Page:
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It is one of the sexiest sectors of the market, but as accounting software giant Xero found, even software as a service (or “SaaS”) businesses need to turn a profit sooner rather than later, otherwise investor interest quickly wanes.

Volpara (ASX:VHT) sells breast cancer screening software via the SaaS model, which it claims can more effectively indicate cancer in breasts with greater density, lifting the accuracy of diagnoses.

Women with higher levels of breast density show a greater propensity to having breast cancer.

Volpara has just unveiled more red ink, losing $NZ9 million in the year to March, which has pushed total losses so far to more than $NZ60 million.

Even so, investor appetite remains buoyant, for now.

It has just completed another $20 million share issue priced at 60c — which was well supported, with the shares now trading at around 80c, and headed higher according to some in the market.

That heavy loss was booked on revenue of just $NZ3.3 million for the year, although the company reckons revenue this financial year will reach $NZ9 million.

But an anticipated increase in costs will see the company continue to wrack up losses.

Driving much of that forecast rise in revenue will be a doubling of its sales force in the large US market.

Access to other markets, however, is slow.

Volpara Health Technologies shares over the past year (ASX:VHT)
Volpara Health Technologies shares over the past year (ASX:VHT)

In the UK, for example, the National Health Service has requested a two year ‘proof of concept’ study before it is willing to consider funding Volpara’s service in its hospitals in the UK.

Volpara has already completed a five-year trial there.

At the same time, there has been renewed debate in the UK over whether screening for breast cancer is actually worthwhile.

One group of doctors argued recently that screening programs cause more harm than good, due in part to the harm of mis-diagnosis to healthy women.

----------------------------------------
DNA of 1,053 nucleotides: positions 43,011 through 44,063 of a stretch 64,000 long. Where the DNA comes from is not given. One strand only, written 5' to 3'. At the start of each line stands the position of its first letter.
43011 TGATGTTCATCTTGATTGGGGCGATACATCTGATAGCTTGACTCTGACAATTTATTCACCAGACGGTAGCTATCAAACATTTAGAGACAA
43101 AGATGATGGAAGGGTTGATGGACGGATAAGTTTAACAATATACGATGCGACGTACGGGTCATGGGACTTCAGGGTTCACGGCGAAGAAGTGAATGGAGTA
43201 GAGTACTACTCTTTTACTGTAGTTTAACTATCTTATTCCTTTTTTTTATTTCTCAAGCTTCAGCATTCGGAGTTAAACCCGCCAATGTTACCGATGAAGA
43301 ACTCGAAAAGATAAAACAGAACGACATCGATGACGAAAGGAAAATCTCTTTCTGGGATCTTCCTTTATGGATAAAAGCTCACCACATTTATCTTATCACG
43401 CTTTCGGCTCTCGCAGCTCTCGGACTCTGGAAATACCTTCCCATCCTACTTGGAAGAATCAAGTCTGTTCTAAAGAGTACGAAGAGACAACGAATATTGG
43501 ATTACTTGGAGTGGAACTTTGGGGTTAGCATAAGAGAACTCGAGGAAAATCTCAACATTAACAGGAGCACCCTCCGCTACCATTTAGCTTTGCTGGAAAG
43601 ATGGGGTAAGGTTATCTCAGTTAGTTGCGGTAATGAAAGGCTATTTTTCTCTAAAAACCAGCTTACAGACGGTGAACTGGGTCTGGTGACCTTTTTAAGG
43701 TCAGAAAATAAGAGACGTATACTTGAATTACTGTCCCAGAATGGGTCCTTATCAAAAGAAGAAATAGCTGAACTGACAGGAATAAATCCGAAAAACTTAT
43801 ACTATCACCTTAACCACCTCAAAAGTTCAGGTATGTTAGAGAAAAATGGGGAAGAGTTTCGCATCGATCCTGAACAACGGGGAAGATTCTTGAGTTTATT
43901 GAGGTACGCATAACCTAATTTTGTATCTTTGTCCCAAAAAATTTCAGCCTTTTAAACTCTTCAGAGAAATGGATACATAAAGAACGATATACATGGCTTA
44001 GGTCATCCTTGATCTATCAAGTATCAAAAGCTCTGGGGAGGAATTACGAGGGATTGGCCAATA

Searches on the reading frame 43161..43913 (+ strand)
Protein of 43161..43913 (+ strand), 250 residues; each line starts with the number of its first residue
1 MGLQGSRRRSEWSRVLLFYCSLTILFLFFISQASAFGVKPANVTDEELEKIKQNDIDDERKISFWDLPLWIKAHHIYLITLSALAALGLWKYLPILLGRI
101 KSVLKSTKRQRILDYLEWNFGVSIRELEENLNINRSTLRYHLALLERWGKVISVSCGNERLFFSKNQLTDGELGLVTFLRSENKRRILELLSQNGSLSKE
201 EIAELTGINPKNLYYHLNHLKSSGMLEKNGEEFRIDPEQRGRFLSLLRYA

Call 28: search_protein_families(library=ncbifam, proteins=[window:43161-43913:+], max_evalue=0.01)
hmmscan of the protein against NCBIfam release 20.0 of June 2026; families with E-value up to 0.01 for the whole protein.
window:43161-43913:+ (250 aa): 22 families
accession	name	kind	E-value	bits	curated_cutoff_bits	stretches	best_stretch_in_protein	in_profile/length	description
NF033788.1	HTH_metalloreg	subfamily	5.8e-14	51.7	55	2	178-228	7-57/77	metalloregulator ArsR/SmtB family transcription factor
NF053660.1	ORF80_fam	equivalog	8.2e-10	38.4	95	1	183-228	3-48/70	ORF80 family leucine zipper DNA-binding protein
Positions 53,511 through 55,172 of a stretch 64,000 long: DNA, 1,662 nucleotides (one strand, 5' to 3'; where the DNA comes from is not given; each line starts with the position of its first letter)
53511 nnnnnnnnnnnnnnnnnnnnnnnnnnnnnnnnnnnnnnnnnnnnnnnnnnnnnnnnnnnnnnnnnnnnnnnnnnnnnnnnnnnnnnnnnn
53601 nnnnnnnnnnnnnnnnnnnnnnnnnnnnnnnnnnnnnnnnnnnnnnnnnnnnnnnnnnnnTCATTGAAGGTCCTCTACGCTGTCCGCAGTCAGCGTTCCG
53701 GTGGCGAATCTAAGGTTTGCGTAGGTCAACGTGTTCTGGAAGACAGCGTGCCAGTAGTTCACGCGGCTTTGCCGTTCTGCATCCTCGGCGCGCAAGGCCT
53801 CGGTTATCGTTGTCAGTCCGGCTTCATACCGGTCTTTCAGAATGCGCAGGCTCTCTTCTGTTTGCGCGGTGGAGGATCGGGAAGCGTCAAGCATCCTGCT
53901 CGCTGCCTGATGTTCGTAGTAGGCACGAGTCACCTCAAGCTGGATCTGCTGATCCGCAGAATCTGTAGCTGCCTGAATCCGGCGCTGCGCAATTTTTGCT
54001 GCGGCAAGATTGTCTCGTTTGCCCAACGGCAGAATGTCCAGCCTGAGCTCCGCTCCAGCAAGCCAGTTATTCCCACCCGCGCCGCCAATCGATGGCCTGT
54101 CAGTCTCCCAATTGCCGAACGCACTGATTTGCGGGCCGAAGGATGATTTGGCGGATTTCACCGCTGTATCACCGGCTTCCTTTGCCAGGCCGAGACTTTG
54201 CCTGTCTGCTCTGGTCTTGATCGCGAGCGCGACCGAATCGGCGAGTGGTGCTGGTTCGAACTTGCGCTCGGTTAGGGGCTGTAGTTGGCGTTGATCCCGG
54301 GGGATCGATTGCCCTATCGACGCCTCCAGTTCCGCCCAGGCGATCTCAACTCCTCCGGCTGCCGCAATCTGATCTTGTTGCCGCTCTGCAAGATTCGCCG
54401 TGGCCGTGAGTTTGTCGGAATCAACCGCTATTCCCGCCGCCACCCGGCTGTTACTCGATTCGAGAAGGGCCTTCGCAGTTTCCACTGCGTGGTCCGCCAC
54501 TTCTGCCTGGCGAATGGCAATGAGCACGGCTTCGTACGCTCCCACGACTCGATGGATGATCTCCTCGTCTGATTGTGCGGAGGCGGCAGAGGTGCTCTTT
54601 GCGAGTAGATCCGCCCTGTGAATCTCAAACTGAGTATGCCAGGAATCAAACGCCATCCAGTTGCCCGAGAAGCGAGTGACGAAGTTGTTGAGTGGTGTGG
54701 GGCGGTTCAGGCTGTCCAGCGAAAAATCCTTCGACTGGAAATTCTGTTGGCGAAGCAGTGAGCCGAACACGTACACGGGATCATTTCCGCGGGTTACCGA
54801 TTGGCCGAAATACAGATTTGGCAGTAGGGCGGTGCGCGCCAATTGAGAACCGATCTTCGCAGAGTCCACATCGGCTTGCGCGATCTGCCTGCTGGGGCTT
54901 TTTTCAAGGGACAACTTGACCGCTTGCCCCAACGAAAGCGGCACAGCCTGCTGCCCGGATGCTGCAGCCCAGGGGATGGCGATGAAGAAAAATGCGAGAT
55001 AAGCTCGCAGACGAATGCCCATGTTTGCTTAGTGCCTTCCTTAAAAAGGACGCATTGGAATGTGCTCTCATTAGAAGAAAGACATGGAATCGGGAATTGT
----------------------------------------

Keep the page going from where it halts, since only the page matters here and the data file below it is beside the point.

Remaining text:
As that debate rages in the UK, it will not be until 2020 at the earliest that Volpara can expect access to this market.

“There is a potential of two million women in that market,” Ralph Highnam, Volpara’s chief executive, told Stockhead.

Access to other markets in mainland Europe remains piecemeal, depending heavily ongoing research programs in individual countries to garner support for Volpara’s software.

Similarly, progress in north Asiais slow, with Volpara focused mostly on key influencer institutions in the various markets of Japan, South Korea and Taiwan, with an estimated ten centres using its software in Japan, six in Korea and three sites in Taiwan.

If Volpara’s revenues hit the forecast level of $NZ9 million this financial year, the focus will then shift to a further rise in revenue the year following, which ends in March, 2020, to a level sufficient to cover operating costs.

Volpara’s chief financial officer Craig Hadfield told Stockhead that costs this financial year will rise to around $NZ15-16 million, reflecting the build-out of the sales force in the US and other associated business expansion costs.

“Costs will then be held flat at this level,” he said. “So losses should decline from next year, with the rise in revenue to lead to lower losses.”

As a result, the recent $20 million fund raising should give the company a clear run way of up to two and a half years to achieve cash break-even, he said.

“The focus is on driving sales to close the cost gap,” Hadfield said.